# Precedence of %

9 messages
Open this post in threaded view
|

## Precedence of %

 Does anyone understand why the precedence of % is strange:                 test=> select -25 % -10;          ?column?         ----------               -35         (1 row)                 test=> select -25 % (-10);          ?column?         ----------                -5         (1 row) Is it treating the first as -25 - 10?  Why?  Why are parens necessary to get the right answer?  I see this in gram.y:         %left       '+' '-'         %left       '*' '/' '%' Look at this:         test=> select -25 + -10;          ?column?         ----------               -35         (1 row)                 test=> select -25 * -10;          ?column?         ----------               250         (1 row)                 test=> select -25 / -10;          ?column?         ----------                 2         (1 row)                 test=> select -25 % -10;          ?column?         ----------               -35         (1 row) Only the '%' case looks wrong. --   Bruce Momjian                        |  http://candle.pha.pa.us  [hidden email]               |  (610) 359-1001   +  If your life is a hard drive,     |  13 Roberts Road   +  Christ can be your backup.        |  Newtown Square, Pennsylvania 19073 ---------------------------(end of broadcast)--------------------------- TIP 1: subscribe and unsubscribe commands go to [hidden email]
Open this post in threaded view
|

## Re: Precedence of %

 Bruce Momjian <[hidden email]> writes: > Does anyone understand why the precedence of % is strange: > test=> select -25 % -10; It's treating it as ((-25) %) - (10), which is probably not so surprising given the relative precedence of % and - ... though I have to admit I'm not totally clear why it's not (-(25 %)) - (10) instead. We could maybe hack the precedence of the productions for prefix/postfix %, but I wonder if it wouldn't be smarter to remove 'em altogether (along with the two existing unary % operators).                         regards, tom lane ---------------------------(end of broadcast)--------------------------- TIP 4: Don't 'kill -9' the postmaster
Open this post in threaded view
|

## Re: Precedence of %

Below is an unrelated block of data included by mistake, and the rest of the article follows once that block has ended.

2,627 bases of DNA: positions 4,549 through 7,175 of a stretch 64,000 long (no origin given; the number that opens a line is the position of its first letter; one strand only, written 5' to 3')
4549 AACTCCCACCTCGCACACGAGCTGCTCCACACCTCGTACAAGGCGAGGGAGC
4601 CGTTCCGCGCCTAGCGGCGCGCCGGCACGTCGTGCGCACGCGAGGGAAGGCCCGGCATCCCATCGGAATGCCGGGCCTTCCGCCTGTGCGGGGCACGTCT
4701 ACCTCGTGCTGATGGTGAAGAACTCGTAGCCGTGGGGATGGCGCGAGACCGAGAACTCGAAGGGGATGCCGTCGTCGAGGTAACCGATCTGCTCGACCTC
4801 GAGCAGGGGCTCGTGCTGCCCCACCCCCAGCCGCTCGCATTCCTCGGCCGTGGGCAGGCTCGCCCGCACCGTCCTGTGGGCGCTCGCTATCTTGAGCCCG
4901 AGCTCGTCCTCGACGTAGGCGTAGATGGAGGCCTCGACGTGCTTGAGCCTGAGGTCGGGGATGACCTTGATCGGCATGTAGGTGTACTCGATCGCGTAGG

I wrote: > Bruce Momjian <[hidden email]> writes: >> Does anyone understand why the precedence of % is strange: >> test=> select -25 % -10; > It's treating it as ((-25) %) - (10), which is probably not so > surprising given the relative precedence of % and - ... though > I have to admit I'm not totally clear why it's not (-(25 %)) - (10) > instead. Now that I'm fully awake, that last point is easily explained: the precedence of unary minus is higher than that of %, which in turn is higher than that of infix minus.  So the choice of (-25) % over -(25 %) is reasonable and correct.  Now when the parser is done with that, it is on the % with a lookahead of - and has to decide whether to reduce according to             | a_expr '%'                 { \$\$ = (Node *) makeSimpleA_Expr(AEXPR_OP, "%", \$1, NULL); } or shift expecting to later reduce by             | a_expr '%' a_expr                 { \$\$ = (Node *) makeSimpleA_Expr(AEXPR_OP, "%", \$1, \$3); } but the precedence of the '-' token is set up for infix minus so the choice is to reduce (see the Bison manual). We could possibly fix this by fooling with the precedence of the productions for postfix '%', but I'm worried that that would have unintended side-effects.  What I'd like to propose instead is that we remove prefix and postfix '%' entirely --- and also '^', which is the only other hard-wired operator that appears in all three forms in the grammar.  There are no actual uses of prefix or postfix '^' in pg_operator, so that loses us nothing.  Prefix and postfix '%' exist, but only for the float8 datatype, not anything else; and I can't imagine a good reason to write those rather than trunc() or round().  (Quick: which is which, and how would you remember?) round() and trunc() also have the virtue that they already have versions for type numeric.  If we keep the operators then we'll be right back with the complaint that was lodged the other day about exponentiation, namely unexpected precision loss for numeric inputs: regression=# select 12345678901234567890.55 %;        ?column? ----------------------  1.23456789012346e+19 (1 row) regression=# select round(12345678901234567890.55);         round ----------------------  12345678901234567891 (1 row) Comments?                         regards, tom lane ---------------------------(end of broadcast)--------------------------- TIP 9: the planner will ignore your desire to choose an index scan if your       joining column's datatypes do not match